Kristin L. Hoganson Dismantles the Myth of ‘The Heartland’

Historians in the News
tags: book reviews, American History, Midwest, Heartland

As a Midwesterner, I’ve always been baffled by the term “heartland.” Other parts of the country are not similarly personified — though it’s tempting to extend the analogy. (Is New York the brain? Las Vegas the groin?) Midwesterners, of course, never use the term. It is kept alive by people outside the region — op-ed writers, presidential candidates, whoever’s responsible for titling academic conference panels — all of whom persist in the strange belief that maps can be reduced to metaphor; that the geographic interior of the country can be read, symbolically, as a place where the center still holds.

“The heartland myth insists that there is a stone-solid core at the center of the nation,” writes Kristin L. Hoganson in her new book, “The Heartland: An American History.” “Local, insulated, exceptional, isolationist and provincial; the America of America First, the home of homeland security, the defining essence of the center of the land.” Hoganson, a history professor who spent most of her life on the East Coast, studying at Yale and teaching at Harvard, bought into this narrative until 1999, when she took a position at the University of Illinois Urbana-Champaign.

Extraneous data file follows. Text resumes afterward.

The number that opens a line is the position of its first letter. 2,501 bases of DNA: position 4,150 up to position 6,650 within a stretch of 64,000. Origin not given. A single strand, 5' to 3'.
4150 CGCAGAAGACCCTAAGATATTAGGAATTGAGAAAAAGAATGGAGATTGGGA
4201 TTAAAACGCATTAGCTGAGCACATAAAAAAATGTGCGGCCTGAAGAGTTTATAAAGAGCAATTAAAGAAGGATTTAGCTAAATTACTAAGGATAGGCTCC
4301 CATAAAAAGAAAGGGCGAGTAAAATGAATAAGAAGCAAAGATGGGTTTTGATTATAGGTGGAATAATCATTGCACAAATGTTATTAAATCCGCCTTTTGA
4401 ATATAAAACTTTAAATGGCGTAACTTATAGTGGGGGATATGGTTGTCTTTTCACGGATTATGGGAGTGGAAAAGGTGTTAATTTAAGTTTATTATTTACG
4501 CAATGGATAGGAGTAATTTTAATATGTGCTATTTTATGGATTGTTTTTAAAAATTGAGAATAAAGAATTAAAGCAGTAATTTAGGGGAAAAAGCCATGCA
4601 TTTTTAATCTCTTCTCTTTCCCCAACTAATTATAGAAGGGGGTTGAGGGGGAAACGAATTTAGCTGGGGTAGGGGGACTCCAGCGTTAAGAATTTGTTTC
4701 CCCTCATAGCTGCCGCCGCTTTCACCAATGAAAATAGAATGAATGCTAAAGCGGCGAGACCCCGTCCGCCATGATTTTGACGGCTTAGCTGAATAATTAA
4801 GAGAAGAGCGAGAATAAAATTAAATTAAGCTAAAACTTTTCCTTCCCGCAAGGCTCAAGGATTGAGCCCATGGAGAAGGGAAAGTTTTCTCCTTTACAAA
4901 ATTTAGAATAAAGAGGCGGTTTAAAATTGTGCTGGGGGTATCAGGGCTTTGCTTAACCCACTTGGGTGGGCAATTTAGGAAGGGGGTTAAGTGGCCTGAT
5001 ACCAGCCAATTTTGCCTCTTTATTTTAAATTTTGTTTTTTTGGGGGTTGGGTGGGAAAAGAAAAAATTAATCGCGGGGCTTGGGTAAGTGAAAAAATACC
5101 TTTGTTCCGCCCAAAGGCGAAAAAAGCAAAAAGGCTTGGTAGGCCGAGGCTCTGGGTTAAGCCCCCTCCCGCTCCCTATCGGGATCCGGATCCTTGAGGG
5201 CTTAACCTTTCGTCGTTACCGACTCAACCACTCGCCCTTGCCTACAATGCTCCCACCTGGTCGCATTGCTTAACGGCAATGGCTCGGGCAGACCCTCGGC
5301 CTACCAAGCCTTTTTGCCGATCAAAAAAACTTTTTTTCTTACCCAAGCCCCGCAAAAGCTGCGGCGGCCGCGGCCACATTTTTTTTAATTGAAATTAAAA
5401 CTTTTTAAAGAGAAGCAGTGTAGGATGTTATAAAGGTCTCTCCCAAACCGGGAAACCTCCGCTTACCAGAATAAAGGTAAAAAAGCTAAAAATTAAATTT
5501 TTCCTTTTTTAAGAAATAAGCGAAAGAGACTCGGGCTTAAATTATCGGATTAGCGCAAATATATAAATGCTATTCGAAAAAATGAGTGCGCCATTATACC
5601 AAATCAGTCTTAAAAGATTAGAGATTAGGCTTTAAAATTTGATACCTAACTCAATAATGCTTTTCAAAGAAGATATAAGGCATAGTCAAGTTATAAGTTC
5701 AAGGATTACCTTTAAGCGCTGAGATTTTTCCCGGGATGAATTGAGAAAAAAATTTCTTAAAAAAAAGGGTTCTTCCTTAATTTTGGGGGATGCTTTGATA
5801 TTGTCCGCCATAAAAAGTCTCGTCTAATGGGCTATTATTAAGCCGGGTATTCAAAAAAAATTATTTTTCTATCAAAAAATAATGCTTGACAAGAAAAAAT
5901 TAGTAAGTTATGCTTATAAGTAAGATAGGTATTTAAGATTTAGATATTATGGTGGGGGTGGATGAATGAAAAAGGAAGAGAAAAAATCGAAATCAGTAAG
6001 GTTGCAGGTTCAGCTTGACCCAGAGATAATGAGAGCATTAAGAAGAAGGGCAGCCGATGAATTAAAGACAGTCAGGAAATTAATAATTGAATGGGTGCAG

While Champaign is the kind of Corn Belt town that is often upheld as prototypically Middle America — predominantly white, Christian and Republican — Hoganson discovered it was far from a backwater: Her neighbors bought imported goods at the same big box stores that dotted the rest of the country; they ate produce from Mexico and Chile and kept in touch with family members who had migrated to coastal cities. These observations don’t seem to warrant the status of revelation, but Hoganson was thinking as a historian. Since the end of the Cold War, history had focused on how place is shaped by global relations; this trend, she realized, had left the Midwest behind. In an era of globalization, it was regarded as the last truly local place.


Read entire article at NY Times

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